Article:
(place the following in the example.com file you’re editing)
<VirtualHost *> ServerAdmin email@example.com DocumentRoot /var/www/example.com/html ServerName www.example.com ServerAlias example.com </VirtualHost>
(now back to the prompt)
cd /etc/apache2/sites-enabled ln -s ../sites-available/example.com . /etc/init.d/apache2 restart
(and that site should now be working) David Morley on the Wolves LUG list is putting together some video tutorials about how to use Linux from a newbie’s perspective. I’d like to see this: I wrote some instructions on how to use vnc2swf for recording a video tutorial (and see the remainder of the thread for corrections). Now, there already is a tool to do this: Gnome’s Istanbul. It’s got a good UI in principle; starting it drops a “record” icon on your panel. Click the icon to start recording, click it again to stop recording. It outputs to Ogg Theora. I think the UI could be improved a bit, though; for one, it should record screencasts and save them as Screencast1, Screencast2, etc, on your desktop, rather than making you specify a name (as the Gnome screenshot tool does). At some point I’d like to hack on it to make that possible, but this is one of those “don’t have enough time” projects. I’d also like to see it be able to output to Flash, as does vnc2swf. However, I don’t want to do that until I’ve confirmed for myself that the GPLFlash project can play such created videos. Being able to just drop Flash stuff on a web page is something of a bonus for stuff like this; I don’t really like in-browser video plugins, mainly because they never seem to work right for me. We put up our (first) Christmas tree yesterday. Niamh really likes putting up Christmas decorations. It does rather amaze me that it’s come upon us so fast, but, hey, we like Christmas. The second tree will be forthcoming once the new flooring is down in the library, which doesn’t happen until about the 22nd December or something, so bah humbug to that! Anyone want to buy a piano, by the way? We’ve run out of room for it. Random linkage, from Bloglines’ Keep New. Incidentally, has anyone else noticed that Bloglines is getting a bit more shit recently? Slower, down a bit more, behaving a bit more oddly? People seem to be moving to personal installations of Gregarius, which I might do.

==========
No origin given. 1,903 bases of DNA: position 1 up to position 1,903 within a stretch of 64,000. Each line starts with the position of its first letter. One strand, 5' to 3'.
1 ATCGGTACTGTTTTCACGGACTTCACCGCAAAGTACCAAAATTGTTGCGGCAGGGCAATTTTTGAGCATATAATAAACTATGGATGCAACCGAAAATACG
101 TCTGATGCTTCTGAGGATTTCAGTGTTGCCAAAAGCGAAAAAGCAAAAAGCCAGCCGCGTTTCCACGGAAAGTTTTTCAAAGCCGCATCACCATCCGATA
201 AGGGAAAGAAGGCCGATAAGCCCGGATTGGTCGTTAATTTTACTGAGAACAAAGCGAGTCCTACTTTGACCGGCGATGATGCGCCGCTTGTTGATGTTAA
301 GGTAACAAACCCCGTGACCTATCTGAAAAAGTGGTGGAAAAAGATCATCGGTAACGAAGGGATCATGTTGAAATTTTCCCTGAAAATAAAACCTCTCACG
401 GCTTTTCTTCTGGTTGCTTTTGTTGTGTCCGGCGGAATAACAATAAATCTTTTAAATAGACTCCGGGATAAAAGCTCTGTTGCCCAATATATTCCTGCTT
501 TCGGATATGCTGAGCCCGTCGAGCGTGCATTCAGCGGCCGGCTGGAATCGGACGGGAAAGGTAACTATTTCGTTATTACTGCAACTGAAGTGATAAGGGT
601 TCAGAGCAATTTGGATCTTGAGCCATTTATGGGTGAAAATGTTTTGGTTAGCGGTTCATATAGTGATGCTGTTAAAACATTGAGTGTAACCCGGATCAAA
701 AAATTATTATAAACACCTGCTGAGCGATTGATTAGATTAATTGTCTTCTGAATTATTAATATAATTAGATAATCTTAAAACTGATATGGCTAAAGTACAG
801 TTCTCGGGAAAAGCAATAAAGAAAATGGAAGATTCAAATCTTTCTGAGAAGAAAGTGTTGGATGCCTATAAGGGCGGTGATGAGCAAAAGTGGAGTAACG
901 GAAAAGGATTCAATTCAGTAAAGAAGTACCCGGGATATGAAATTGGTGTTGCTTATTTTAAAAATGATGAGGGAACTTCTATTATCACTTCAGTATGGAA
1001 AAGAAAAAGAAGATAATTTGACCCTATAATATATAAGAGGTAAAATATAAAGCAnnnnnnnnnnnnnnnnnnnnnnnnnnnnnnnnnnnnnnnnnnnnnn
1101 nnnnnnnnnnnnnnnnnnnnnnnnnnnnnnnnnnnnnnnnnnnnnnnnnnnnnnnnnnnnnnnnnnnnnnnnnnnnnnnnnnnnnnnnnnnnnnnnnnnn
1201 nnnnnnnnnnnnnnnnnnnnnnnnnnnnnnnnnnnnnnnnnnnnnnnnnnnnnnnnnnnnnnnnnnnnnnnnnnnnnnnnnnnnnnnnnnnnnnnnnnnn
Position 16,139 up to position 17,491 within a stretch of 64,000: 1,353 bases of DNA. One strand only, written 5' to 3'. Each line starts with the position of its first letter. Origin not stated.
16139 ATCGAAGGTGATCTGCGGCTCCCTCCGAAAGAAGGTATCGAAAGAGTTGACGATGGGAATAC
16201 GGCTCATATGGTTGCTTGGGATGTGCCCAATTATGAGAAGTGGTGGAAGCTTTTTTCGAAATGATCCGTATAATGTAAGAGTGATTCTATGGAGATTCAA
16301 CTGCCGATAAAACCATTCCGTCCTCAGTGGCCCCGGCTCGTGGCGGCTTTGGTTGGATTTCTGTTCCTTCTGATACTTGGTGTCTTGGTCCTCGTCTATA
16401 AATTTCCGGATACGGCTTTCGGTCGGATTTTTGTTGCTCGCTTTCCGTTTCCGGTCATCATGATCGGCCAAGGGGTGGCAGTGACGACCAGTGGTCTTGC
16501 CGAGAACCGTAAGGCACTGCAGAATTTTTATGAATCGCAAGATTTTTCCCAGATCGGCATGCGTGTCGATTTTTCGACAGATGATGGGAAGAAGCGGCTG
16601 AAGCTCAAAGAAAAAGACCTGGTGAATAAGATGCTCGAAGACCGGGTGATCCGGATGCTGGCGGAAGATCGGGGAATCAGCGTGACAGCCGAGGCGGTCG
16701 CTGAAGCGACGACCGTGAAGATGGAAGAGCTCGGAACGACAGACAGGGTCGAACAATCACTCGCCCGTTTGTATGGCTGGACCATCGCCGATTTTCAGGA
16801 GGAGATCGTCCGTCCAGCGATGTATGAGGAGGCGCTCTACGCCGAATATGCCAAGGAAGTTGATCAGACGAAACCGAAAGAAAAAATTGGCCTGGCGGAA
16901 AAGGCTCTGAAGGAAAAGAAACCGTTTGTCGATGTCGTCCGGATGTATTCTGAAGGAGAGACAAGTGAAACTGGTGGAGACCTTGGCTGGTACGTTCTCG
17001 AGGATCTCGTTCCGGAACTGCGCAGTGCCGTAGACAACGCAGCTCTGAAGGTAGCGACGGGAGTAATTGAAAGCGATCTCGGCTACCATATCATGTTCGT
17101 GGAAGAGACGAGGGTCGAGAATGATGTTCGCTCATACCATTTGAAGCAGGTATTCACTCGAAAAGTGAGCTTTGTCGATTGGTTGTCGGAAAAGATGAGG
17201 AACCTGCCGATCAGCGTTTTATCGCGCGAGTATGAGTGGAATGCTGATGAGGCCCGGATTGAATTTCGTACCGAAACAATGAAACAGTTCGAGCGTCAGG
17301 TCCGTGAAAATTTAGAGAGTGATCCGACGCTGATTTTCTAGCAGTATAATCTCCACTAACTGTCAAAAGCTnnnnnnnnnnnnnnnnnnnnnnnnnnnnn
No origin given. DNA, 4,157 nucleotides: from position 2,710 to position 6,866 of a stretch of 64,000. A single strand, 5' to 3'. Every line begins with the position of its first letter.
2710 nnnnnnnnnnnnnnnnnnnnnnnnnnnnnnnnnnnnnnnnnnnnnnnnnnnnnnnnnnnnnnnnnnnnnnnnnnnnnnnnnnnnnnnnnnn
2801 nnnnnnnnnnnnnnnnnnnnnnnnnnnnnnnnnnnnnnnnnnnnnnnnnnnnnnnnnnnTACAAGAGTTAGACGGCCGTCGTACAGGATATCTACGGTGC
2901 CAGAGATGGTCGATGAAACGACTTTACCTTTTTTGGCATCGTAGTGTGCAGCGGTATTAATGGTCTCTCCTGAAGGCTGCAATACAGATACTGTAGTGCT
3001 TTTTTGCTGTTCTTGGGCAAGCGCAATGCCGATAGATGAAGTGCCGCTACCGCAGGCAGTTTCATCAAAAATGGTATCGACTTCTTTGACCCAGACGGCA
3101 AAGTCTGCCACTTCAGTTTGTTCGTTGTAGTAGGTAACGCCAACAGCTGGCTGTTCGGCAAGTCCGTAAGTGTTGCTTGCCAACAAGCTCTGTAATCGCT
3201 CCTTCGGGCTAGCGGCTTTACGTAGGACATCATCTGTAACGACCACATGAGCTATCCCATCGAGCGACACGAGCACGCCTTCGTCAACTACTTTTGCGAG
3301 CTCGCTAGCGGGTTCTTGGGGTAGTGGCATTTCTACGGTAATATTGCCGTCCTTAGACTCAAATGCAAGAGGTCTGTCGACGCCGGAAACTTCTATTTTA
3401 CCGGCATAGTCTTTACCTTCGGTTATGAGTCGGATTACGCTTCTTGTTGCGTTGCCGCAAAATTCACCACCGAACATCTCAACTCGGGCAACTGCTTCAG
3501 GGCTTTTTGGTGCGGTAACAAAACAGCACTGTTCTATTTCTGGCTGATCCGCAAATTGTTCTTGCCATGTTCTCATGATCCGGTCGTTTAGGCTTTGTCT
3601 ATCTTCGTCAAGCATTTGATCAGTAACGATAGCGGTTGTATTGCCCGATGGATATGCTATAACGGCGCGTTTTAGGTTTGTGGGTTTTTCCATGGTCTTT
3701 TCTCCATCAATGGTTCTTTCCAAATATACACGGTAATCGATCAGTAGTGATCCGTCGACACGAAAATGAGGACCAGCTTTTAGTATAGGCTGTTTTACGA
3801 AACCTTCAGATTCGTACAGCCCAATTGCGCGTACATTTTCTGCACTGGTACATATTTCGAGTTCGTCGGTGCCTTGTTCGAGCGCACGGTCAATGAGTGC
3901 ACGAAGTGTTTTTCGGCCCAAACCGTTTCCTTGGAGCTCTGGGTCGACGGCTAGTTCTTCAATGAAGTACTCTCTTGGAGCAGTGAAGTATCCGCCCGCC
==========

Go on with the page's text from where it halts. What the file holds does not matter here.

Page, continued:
- Jesse has listed some cool ideas for Firefox extensions, a goodly proportion of which need implementing.
- Quim Gil is talking about an events.gnome.org site. We need to get LugRadio Live 2006 on there when it’s created, I think
- Drew’s 24 ways to impress your friends, a web development advent calendar, is really cool. I wish I’d had the time to contribute to it.
- The bloody music industry is apparently claiming that anti-terror laws should apply to filesharers. And in futher help-help-I’m-being-repressed news, the French are apparently going to ban Free Software. Bloody hell. I wonder where in England Bruno is going to choose to live?
- Ed Dumbill talks about XTech: should I go?
- Oh, and I got my copy of Greasemonkey Hacks, with a couple of my hacks in it, admirably fixed and made nothing but better by Mark Pilgrim. Nice one Mark: it’s a cool book.